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Arch Iran Med. 2008 Jul;11(4):377-81. doi: 08114/AIM.007.

Effects of age and renal function on vitamin D status in men.

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  • 1Endocrine and Metabolism Research Center, Nemazee Hospital, Shiraz University of Medical Sciences, Shiraz, Iran.



In general, no study has examined the relationship between vitamin D status and key parameters of bone mineral homeostasis in healthy men in Iran. The effects of age and renal function on vitamin D status were determined in a cross-sectional study on a healthy population of Iranian men.


From January through February 2001, 520 men, aged 20 - 74 years were selected through a cluster randomized sampling from Shiraz. Serum 25-hydroxyvitamin D, intact parathyroid hormone, calcium, phosphorus, alkaline phosphatase, creatinine, and albumin were measured. Pearson and partial correlation coefficients were used to determine the association between variables.


Five hundred twenty men with a mean+/-SD age of 45+/-15 years and a mean+/-SD 25-hydroxyvitamin D level of 35+/-17 nmol/L were enrolled into the study. Over 33.9% of men in Shiraz had a low level of 25-hydroxyvitamin D (<or=25 nmol/L). Serum 25-hydroxyvitamin D did not decline with age in men. Serum parathyroid hormone increased significantly by age in men, but it did not correlate with the decline in creatinine clearance. Men had a decline in serum phosphorus (r=0.23, P<0.0001) and calcium (r=0.14, P=0.001) concentrations by age. Creatinine clearance declined with age.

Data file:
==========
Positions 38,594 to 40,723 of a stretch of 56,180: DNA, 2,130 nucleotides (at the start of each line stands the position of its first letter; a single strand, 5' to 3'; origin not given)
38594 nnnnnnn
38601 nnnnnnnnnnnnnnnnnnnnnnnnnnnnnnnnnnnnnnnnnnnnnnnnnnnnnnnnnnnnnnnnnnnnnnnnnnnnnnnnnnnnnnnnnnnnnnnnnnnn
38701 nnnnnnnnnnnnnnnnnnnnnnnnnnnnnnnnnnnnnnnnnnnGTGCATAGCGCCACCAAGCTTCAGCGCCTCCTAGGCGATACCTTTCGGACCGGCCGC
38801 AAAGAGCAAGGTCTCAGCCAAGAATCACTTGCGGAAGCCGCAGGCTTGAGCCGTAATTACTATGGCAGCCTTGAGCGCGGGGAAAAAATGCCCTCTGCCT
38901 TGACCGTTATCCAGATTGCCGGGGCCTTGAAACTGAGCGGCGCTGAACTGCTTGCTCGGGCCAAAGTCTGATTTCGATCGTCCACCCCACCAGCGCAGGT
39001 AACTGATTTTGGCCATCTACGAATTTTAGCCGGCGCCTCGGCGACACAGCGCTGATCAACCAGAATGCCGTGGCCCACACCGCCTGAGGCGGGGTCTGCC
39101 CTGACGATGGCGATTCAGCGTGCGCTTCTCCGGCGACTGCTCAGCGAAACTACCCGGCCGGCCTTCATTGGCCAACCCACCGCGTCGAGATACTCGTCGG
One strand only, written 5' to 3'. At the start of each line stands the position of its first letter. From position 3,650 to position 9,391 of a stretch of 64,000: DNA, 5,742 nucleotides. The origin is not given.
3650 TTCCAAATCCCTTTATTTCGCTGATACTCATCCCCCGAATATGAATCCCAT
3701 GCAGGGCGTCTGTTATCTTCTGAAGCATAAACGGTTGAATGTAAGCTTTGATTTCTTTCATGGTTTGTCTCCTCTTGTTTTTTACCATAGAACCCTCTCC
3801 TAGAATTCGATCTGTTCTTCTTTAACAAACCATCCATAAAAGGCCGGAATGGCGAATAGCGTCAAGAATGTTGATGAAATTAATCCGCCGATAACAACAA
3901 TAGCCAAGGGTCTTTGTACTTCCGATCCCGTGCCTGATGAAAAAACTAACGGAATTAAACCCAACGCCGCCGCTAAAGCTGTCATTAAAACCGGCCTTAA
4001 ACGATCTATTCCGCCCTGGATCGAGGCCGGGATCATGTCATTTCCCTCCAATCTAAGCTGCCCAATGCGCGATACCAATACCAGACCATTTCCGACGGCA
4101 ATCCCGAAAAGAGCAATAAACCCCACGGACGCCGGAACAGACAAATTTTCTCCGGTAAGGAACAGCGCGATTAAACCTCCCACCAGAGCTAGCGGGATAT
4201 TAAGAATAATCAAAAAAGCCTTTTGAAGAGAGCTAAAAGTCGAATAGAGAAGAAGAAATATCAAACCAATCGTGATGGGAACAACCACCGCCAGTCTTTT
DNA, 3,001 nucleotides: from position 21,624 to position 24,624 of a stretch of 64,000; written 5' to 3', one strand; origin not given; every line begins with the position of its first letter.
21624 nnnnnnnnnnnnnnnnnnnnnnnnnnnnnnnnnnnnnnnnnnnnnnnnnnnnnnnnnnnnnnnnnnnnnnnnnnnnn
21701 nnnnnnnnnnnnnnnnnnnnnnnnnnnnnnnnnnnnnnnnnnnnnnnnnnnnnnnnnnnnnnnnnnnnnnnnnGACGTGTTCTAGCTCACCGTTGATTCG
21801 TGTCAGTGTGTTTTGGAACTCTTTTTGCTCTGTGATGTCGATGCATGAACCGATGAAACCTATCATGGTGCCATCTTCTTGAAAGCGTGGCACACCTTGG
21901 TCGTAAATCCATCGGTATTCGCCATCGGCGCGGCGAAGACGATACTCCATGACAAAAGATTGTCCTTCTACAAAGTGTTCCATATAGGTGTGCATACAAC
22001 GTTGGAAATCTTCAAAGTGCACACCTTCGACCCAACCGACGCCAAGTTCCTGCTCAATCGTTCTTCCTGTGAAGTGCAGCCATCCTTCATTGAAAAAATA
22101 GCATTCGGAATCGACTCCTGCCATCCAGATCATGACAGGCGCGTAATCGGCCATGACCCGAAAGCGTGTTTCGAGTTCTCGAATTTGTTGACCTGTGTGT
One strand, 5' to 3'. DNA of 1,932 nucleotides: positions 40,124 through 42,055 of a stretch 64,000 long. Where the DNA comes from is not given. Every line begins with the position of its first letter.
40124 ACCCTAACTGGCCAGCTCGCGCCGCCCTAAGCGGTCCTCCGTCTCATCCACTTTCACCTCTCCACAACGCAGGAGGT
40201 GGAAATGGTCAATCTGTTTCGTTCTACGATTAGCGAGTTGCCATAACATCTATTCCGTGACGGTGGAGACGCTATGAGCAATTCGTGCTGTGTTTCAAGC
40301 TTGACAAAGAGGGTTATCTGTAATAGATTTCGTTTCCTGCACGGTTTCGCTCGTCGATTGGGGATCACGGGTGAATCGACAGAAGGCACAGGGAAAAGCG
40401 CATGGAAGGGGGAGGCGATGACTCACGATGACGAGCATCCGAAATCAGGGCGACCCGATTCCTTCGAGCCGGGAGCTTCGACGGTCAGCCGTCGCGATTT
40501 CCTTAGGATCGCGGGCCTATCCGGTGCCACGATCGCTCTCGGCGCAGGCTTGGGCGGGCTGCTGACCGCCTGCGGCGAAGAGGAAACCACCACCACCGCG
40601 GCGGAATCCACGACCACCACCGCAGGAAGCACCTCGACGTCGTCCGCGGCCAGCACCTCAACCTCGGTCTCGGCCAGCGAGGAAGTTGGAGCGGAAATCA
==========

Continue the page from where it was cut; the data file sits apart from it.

In healthy men, the serum level of 25-hydroxyvitamin D did not decline with age. Nonetheless, the prevalence of vitamin D deficiency is high which warrants consideration of dietary vitamin D supplement in men.

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